The consequences of the substantial under provision of car parking for the scale of development in the Friarsgate scheme is not mentioned anywhere. The move towards replacing surface car parks with multi-storey buildings will further discourage use of the City centre in favour of nearby towns that offer free surface car parking. Current surface provision to be replaced includes Friary Outer car park, Birmingham Road bus station, Bird street car park and potentially the Redcourt House site in Tamworth Street. In addition several of the existing surface car parks are temporary. These include The Friary site adjoining the South Staffordshire College, which has a temporary planning consent because the site is designated Framework Open Space and the site on the corner of Sandford Street and Swan Road that the Council sold and are temporarily leasing back.

Bird Street car park because of its location and it being a surface car park is the most popular and heavily used car park in the City. Redevelopment of this car park and securing replacement of the existing spaces and the additional provision for the retail and commercial elements implies either a multi-storey building of some considerable height, underground car parking, provision elsewhere or a mix of these. The reluctance of drivers to use the lower deck on the Lombard Street car park and relatively low utilisation of the Birmingham Road multi-storey car park indicate a user preference for surface car parking provision. Introduction of more user friendly ticketing arrangements would also be an improvement including pay on exit systems. Ticket pricing is, in relation to nearby shopping centres, relatively high and is another significant factor in encouraging local residents to shop elsewhere.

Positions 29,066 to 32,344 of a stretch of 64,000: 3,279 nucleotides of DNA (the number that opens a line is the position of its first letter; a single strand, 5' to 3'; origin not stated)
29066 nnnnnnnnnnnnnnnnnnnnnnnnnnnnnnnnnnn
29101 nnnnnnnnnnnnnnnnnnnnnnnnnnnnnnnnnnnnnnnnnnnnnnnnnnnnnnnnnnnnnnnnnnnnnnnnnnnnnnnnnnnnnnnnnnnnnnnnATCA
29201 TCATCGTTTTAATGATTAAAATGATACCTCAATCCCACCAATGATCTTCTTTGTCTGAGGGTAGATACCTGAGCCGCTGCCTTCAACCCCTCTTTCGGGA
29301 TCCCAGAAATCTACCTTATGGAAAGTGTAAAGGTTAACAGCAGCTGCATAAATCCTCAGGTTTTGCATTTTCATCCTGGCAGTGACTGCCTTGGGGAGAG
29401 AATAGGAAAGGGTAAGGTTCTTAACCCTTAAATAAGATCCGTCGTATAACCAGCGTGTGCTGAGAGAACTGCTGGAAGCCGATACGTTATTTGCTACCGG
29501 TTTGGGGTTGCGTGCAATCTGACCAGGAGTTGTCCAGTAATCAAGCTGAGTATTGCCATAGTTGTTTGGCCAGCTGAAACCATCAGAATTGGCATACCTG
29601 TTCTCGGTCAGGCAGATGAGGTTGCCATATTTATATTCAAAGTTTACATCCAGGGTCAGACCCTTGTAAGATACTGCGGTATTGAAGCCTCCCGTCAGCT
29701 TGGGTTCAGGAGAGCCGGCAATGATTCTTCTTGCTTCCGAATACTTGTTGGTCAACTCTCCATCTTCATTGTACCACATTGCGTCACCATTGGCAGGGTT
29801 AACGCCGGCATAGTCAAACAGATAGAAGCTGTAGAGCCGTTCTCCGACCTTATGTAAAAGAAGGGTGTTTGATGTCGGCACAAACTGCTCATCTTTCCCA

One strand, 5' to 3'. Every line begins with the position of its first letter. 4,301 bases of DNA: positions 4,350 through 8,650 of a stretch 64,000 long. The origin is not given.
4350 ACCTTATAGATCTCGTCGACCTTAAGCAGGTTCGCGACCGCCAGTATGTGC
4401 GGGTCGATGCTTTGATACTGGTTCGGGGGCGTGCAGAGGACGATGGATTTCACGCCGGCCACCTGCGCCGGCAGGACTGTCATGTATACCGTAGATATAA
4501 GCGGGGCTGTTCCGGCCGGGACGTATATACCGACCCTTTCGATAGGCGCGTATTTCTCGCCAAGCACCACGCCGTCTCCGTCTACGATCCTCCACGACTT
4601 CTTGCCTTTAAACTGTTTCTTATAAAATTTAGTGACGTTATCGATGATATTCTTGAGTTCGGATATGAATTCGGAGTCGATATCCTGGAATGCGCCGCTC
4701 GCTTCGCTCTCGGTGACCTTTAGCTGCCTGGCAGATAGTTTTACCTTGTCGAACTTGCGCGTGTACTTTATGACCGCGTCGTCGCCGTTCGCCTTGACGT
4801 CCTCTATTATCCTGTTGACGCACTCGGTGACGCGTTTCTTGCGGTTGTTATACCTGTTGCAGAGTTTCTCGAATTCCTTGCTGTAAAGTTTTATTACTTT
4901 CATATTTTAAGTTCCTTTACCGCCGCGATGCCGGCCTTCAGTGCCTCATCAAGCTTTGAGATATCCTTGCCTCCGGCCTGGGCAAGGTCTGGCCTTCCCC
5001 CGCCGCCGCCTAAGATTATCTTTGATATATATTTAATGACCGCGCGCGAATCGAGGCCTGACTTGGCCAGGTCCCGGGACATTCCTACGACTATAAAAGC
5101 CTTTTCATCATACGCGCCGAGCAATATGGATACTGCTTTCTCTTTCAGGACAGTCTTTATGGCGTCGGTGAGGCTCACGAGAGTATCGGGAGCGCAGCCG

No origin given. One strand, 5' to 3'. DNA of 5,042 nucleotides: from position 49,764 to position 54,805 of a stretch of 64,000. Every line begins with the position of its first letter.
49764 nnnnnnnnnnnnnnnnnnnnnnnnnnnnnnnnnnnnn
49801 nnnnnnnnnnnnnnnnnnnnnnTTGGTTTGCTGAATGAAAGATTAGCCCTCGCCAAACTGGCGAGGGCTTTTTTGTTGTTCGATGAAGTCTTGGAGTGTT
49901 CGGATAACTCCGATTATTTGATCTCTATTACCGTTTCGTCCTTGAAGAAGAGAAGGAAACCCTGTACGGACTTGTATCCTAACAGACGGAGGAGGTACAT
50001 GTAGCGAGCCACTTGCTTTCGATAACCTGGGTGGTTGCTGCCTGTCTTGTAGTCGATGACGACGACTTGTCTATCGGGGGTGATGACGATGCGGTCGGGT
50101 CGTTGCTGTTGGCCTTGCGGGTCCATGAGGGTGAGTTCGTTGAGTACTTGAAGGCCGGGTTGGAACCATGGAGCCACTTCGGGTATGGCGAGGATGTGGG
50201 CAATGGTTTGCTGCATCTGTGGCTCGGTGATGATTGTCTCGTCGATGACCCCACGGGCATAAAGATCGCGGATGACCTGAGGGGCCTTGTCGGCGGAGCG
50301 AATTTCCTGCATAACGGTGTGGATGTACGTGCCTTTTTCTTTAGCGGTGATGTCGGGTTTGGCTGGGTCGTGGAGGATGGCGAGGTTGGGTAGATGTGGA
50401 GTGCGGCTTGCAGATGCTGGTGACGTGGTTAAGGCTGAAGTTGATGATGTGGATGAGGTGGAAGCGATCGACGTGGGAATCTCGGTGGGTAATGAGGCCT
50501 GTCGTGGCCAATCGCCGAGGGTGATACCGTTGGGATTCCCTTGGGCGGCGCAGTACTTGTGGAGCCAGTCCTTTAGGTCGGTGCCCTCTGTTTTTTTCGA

Lichfield District is part of a three tier local government structure. The split of responsibilities in relation to planning, car parking and public transport underlines the need for a co-ordinated and strategically planned and agreed approach to the scale of provision, management and car parking consistent with other policies regarding the historic character of the City.

Implementation of proposals recently discussed to ban disabled on street car parking in the City centre to improve safety and the environment for pedestrians will displace disabled users to public car parks reducing the capacity there for other users.

The discontinuance of the Local Plan saved policy Lichfield L28 Commuted Payments which has been used to obtain commuted sums for additional public car parking provision where consent is given for developments unable to provide onsite car parking will in future for such sites increase the demand for parking without providing the funding to meet the shortfall in on site provision.